For serious long-term storage (6 months or more), you may want to consider vacuum sealing your buds, or even better, storing them in your freezer in tightly packed mason glass jars! Buds should feel dry and have been curing for at least 3 months before any attempt to store them long term. It is better to err on the side of buds being too dry when you’re going to store buds for a long time without checking on them.
Even if buds get brittle, they can be “freshened up” later with a Humidipak. Properly stored buds can retain a lot of their potency for years. After curing for a year or more after harvest, buds will tend to produce more of a “mellow” effect and will look a lot more beige than green, but other than that the effects stay mostly the same as long as buds are stored properly. 62% humidity – When buds are dry enough for long term storage, your hygrometer will read 62% relative humidity or slightly less. It’s important that buds are not wet at all before long-term storage, or they may mold! A great way to make sure buds don’t contain extra moisture is to leave your cured buds in unopened jars for a few weeks first, to make sure the humidity reading is completely accurate before your store your buds somewhere you won’t be able to easily check. Adding a Boveda 62 humidipak to the jar will also help keep the humidity where it needs to be! Now, you may be interested in… Case studies on curing marijuana, by real growers: Dispelling Banking Myths In The Cannabis Industry. For the past five years, I’ve worked in a business development role in the cannabis space.
As a result, I have been fortunate to gain a unique, front-line perspective on what is really happening. One of the most surprising things I’ve learned in that time is how much misinformation is out there. My job has been just as much about educating potential partners as it has been about working toward solving their problems. With so much confusion about the cannabis industry, let me take a moment to dispel some banking myths. Marijuana-related businesses (MRBs) can’t get bank accounts. This is one of the most widespread myths that I hear. The overwhelming majority of licensees across the country that I've worked with are banked. From coast to coast, MRBs are banking with reputable institutions. In some cases, banking “issues” within a state have been self-inflicted. In the case of a state like California, banks and credit unions were not as likely to bank the cannabis industry prior to January 1, 2018, because the state-legal program was not as clearly defined (paywall). I expect that many more will enter soon and believe that the “crisis” is resolving itself. In fact, banks and credit unions can bank cannabis as long as they comply with the 2014 FinCEN guidance. They should also develop a robust regulatory compliance program. The issues with banking cannabis are similar to issues banks face in other highly regulated industries. Federal versus state legalization isn’t necessarily the issue here. Industries like check cashers, payday loans, pawnshops and guns and ammo have reportedly lost their bank accounts despite being federally legal. These sectors all pose massive banking challenges regardless of their legal status because of their high regulatory compliance burden under legislation like the Patriot Act. Banks are risk-averse by nature, so they may not want to bank industries that will put their portfolios at risk. Under the SAFE Act, a bank cannot be penalized solely for banking cannabis.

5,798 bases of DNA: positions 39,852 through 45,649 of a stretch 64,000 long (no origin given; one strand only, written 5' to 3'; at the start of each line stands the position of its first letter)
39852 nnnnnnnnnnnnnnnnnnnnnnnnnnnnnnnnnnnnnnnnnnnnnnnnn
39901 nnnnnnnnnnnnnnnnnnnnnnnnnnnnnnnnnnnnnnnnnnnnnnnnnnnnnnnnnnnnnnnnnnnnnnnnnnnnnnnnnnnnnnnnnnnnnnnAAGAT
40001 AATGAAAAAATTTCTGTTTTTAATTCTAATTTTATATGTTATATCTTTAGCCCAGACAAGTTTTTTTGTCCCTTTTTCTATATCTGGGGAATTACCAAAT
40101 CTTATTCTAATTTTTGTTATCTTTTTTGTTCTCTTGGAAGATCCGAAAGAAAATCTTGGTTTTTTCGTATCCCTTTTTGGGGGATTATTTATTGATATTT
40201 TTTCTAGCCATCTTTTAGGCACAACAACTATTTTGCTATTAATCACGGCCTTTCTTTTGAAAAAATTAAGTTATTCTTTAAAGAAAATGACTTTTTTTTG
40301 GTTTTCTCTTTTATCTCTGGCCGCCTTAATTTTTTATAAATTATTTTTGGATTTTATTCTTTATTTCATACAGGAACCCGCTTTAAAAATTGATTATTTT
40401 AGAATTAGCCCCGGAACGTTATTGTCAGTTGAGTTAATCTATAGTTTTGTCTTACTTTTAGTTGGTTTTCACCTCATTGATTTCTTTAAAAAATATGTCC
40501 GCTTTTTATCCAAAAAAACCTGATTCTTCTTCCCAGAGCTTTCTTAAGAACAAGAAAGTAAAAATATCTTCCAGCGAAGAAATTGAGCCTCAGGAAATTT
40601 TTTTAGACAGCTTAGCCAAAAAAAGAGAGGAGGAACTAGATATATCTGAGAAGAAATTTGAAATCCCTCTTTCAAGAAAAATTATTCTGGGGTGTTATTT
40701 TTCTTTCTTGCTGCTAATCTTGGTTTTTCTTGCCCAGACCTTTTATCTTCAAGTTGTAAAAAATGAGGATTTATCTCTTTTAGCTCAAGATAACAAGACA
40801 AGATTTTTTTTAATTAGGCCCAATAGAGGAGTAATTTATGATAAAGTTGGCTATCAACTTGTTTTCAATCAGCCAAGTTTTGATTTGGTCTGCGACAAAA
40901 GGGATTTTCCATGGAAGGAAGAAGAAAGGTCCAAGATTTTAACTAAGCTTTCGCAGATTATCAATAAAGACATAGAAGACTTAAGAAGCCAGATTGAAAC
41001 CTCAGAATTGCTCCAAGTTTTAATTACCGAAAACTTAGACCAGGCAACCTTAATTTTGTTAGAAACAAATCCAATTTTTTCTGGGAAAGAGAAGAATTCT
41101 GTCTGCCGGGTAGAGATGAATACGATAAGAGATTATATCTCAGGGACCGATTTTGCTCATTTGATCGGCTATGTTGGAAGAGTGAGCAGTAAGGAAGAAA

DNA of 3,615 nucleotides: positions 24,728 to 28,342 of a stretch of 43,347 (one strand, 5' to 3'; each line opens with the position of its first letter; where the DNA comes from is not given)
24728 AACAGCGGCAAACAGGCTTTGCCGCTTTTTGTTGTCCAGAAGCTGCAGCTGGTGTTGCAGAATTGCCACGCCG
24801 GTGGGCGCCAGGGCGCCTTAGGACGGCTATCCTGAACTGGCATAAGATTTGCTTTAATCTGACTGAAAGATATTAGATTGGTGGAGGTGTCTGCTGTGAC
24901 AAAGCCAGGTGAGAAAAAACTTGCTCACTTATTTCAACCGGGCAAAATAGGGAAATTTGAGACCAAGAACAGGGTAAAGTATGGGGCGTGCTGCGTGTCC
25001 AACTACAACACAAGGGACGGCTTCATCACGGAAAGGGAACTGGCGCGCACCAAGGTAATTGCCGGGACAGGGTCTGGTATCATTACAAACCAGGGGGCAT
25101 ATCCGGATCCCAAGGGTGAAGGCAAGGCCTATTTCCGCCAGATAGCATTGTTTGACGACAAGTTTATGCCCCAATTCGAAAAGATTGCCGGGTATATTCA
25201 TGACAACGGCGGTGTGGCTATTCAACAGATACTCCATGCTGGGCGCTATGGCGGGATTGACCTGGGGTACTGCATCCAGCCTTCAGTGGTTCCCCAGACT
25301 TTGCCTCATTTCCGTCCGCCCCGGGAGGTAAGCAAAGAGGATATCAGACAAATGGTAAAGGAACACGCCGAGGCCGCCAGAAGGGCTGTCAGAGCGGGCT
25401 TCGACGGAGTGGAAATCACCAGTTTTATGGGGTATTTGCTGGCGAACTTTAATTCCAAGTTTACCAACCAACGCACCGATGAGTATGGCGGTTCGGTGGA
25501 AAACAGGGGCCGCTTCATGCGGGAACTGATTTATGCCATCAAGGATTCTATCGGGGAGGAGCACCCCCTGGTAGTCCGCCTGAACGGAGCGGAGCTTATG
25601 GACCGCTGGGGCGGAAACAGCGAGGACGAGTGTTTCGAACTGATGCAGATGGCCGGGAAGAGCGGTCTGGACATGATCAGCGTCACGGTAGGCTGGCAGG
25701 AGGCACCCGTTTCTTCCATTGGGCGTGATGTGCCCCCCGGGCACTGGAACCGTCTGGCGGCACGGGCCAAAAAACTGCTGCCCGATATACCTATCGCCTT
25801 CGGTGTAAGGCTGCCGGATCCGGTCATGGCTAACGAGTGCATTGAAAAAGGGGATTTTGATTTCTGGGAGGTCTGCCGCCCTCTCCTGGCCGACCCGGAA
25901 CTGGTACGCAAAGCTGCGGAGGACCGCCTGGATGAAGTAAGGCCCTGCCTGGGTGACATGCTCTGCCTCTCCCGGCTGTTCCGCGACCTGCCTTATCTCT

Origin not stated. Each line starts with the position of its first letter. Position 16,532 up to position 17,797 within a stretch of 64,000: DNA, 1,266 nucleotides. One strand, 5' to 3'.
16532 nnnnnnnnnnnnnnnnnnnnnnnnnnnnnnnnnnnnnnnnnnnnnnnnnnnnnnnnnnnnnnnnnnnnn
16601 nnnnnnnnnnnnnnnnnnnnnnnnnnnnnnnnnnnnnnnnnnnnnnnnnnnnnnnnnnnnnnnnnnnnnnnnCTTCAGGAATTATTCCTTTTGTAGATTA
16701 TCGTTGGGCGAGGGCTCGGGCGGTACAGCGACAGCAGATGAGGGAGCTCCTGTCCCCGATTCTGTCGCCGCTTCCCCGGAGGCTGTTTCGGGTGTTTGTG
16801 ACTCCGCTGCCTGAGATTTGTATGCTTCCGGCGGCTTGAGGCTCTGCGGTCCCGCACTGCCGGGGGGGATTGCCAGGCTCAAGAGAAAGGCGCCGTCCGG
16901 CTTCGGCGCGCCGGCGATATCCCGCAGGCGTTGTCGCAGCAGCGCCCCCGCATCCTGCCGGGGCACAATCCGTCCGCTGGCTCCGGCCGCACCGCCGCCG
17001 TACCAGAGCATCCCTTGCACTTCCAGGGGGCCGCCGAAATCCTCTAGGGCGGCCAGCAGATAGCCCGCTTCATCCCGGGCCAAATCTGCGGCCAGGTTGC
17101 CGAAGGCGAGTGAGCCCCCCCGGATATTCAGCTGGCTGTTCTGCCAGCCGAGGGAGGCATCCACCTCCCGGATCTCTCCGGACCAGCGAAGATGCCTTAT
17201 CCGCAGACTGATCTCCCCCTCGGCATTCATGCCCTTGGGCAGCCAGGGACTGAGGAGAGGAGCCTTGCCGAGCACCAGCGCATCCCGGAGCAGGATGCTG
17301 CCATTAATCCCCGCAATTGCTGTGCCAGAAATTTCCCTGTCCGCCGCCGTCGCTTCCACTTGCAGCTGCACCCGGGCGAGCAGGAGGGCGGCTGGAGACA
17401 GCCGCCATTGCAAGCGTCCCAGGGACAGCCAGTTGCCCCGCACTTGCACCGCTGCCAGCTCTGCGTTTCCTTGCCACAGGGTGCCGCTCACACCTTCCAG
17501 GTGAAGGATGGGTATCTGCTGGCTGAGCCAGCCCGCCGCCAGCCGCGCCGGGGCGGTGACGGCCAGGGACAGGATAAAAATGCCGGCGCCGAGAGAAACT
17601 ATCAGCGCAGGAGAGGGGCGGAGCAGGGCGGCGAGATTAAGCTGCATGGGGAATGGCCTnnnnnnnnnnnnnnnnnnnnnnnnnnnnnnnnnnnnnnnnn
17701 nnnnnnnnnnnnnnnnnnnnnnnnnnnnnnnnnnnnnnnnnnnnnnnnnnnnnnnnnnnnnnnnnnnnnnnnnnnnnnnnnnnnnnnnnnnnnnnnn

While this sounds promising, most issues do not exist purely in the cannabis industry. If an examiner sees someone doing something that they shouldn’t with their cannabis accounts, they could also have any number of Bank Secrecy Act (BSA) or anti-money-laundering (AML) violations. At this point, I view the SAFE Act as more symbolic than anything. I believe the bill would need significant modifications to have teeth and be effective. So, is the SAFE Act trying to solve a problem that doesn’t exist anymore?
Keep in mind that the big-name banks may not bank other high-risk industries, either. So, if a well-known bank isn’t willing to bank guns and ammo businesses or pawn shops, it’s unlikely that they will take on the risk of cannabis. Despite the impressive growth of the cannabis industry, I believe it’s shortsighted to think that the big banks are just waiting for this law to start banking the industry. Dispensaries are often under the impression that once they have a bank account, they can accept credit or debit card transactions.